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Intempo BB-01 review: Intempo BB-01

This £90 digital radio with integrated FM tuner and CD player looks like the perfect package, with everything you need for music on the move. But the vast expanse of white plastic looks and feels rather cheap, and the speakers deliver very muddy, indistinct sound

David Munn
4 min read

This £90 digital radio with integrated FM tuner and CD player looks like the perfect package, with everything you need for music on the move. However, while the brochure raves about the "stylish design", "clean lines" and "organic shape" with "great sound quality", the vast expanse of white plastic looks and feels rather cheap, and the sound quality leaves much to be desired. Speech is acceptable, but with music -- any kind of music -- the speakers deliver very muddy, indistinct sound. You can add some much-needed low-end thump by switching on the X-Bass button, but it doesn't make music any clearer. The BB-01 is crying out for a graphic equaliser, but it doesn't even have a tone control.


Intempo BB-01

The Good

Blue LCD; sensible control layout.

The Bad

The looks; the sound; the plastic.

The Bottom Line

Digital doesn't always mean better and here's the proof: a £90 digital radio that doesn't sound significantly better than an FM one. We'd love a DAB radio that also boasts an FM tuner and CD player -- but we want one that sounds good and looks good too

The designers of the BB-01 have tried to combine the street style of a boom box with the icy cool of an iPod, but the result doesn't work on either front. Where an iPod has a glossy finish that's easy to keep clean, the BB-01 becomes grubby within seconds, and the vast expanse of white plastic looks cheap rather than cool. At 2.8kg without batteries, it's also very heavy.

The control layout is good, with system buttons on the top left, presets and bass boost on the top right and CD controls under the blue LCD at the front. There are no tone controls or a graphic equaliser, and you can't connect an external device such as an iPod.

The BB-01 can run on 8 type C batteries or on AC power, and the power cable hides away in the battery compartment when it's not in use. The CD player is on top, and there's a 3.5mm headphone jack on the right hand side of the unit.

At £90 the BB-01 is hardly cheap, but it does look it. The lid of the CD player is flimsy and difficult to open, the volume control feels fragile and the rubbery tuning button below the LCD seems to have been stolen from a scroll mouse.

Tuning the BB-01 is just a matter of pressing the Autotune button, which automatically finds and stores digital radio stations. Like other digital radios, the list may include stations you can't receive, such as London-only broadcasters.

You can use the Autotune button on FM too, although it only finds the next station rather than all the available broadcasts. The tuner is RDS-compatible, so you'll see station names rather than frequency numbers.

The BB-01 has four preset buttons that work in the usual way: find a station you want to store and then press the appropriate preset button to store it in that location. You can store four DAB presets and four FM ones.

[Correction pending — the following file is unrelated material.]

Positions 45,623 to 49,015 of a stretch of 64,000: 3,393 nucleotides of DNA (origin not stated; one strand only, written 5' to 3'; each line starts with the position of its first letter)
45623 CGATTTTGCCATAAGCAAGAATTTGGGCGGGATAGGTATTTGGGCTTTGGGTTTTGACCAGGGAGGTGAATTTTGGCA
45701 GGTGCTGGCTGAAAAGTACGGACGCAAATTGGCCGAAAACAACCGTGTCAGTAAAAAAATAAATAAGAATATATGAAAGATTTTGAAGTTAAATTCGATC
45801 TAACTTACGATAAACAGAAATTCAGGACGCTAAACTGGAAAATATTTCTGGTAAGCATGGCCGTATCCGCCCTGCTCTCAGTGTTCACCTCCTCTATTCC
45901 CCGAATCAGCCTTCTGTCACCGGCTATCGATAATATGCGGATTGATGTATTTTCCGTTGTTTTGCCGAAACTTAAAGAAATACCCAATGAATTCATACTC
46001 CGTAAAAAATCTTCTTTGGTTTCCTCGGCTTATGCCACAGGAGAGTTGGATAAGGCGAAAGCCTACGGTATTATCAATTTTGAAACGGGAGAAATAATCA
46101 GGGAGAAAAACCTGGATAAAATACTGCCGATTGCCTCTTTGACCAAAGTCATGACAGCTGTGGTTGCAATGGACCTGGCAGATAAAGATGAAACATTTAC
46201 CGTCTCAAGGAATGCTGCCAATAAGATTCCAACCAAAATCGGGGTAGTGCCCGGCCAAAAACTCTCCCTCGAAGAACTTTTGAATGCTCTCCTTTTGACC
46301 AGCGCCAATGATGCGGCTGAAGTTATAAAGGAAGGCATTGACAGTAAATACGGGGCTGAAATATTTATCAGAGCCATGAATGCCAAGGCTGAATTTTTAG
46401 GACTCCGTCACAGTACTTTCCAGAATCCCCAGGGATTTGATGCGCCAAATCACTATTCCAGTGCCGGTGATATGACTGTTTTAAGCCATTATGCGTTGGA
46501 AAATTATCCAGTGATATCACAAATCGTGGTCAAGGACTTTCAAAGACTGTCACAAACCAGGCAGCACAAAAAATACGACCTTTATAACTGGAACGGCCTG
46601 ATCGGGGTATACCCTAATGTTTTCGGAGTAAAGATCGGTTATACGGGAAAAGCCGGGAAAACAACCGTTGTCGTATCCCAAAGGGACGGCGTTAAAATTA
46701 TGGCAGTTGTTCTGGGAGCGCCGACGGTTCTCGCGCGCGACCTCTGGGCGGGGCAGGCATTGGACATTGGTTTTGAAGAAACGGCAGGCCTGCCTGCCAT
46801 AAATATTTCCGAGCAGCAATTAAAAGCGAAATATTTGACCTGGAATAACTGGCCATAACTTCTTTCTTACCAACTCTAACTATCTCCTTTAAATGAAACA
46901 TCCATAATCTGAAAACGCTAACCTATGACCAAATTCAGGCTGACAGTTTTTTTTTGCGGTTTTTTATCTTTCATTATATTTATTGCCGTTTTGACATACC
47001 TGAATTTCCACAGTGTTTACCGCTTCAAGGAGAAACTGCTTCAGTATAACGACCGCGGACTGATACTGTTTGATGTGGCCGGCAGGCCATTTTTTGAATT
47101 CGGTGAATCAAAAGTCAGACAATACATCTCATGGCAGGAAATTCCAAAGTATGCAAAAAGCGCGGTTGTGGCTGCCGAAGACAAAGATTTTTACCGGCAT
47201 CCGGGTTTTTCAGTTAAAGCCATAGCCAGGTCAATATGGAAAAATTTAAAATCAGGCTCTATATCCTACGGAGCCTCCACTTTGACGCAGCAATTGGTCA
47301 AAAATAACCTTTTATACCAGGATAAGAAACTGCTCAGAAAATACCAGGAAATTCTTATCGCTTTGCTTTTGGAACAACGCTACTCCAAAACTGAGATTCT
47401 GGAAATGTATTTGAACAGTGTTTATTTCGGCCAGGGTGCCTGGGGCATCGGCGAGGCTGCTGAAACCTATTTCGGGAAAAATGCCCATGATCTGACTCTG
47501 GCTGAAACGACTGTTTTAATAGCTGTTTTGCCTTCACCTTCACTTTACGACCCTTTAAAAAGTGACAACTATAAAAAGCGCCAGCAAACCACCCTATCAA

To move between DAB stations it's just a matter of flicking the button below the LCD until you see the name of the station you want to listen to, and then pressing the button to tune into that station. The two-line display tells you the name of each station and what it is, and if you press the Display Info button it will show any additional information such as the signal strength, date and time or additional information such as the name of the specific programme you're listening to.

You know a radio's basic when the most exciting feature you can think of is the remote control, but that's the case with the BB-01. It's a nice remote, though, and it enables you to control all of the device's features from the comfort of your armchair. When you're listening to a CD, you can choose random, programmed or normal play, and when you're using the radio, the remote enables you to switch between presets and manual tuning. You can also select what information should appear on the BB-01's blue LCD display, which boasts two 20-character lines and scrolls when there's too much information to fit on the screen.

Other than the remote, there's very little to get excited about. The CD player supports CD-R and CD-RW discs, but not MP3 files, and there's no alarm clock or countdown timer, no input for external devices and no output for other hi-fi equipment. Then again, given the radio's disappointing sound quality, you probably wouldn't want to connect it to anything else anyway. If you want to record radio stations for later listening, or if you're looking for a DAB radio to supplement existing hi-fi equipment, the BB-01 isn't the device for you.

If the BB-01's looks haven't put you off, the sound will. It's just about bearable when you're listening to speech, but with music the sound is muffled, lacks definition and sounds muddy at low frequencies. The X-Bass system adds a little low-end punch, but it's no substitute for proper tone controls and it doesn't make the music sound any less muffled.

Whether you listen to jazz, dance, death metal, digital radio, FM radio or a CD, the results are disappointing -- and if the original audio isn't up to much, for example if it's overly compressed or suffers from poor signal quality, then music is almost unlistenable to. You can improve things slightly by using a decent pair of headphones, but even then the sound is hardly a great advert for digital broadcasting. If the BB-01 were a mid-priced ghetto blaster, the unimpressive sound quality might be acceptable, but in a £90 digital radio, it simply isn't good enough.

Edited by Mary Lojkine
Additional editing by Nick Hide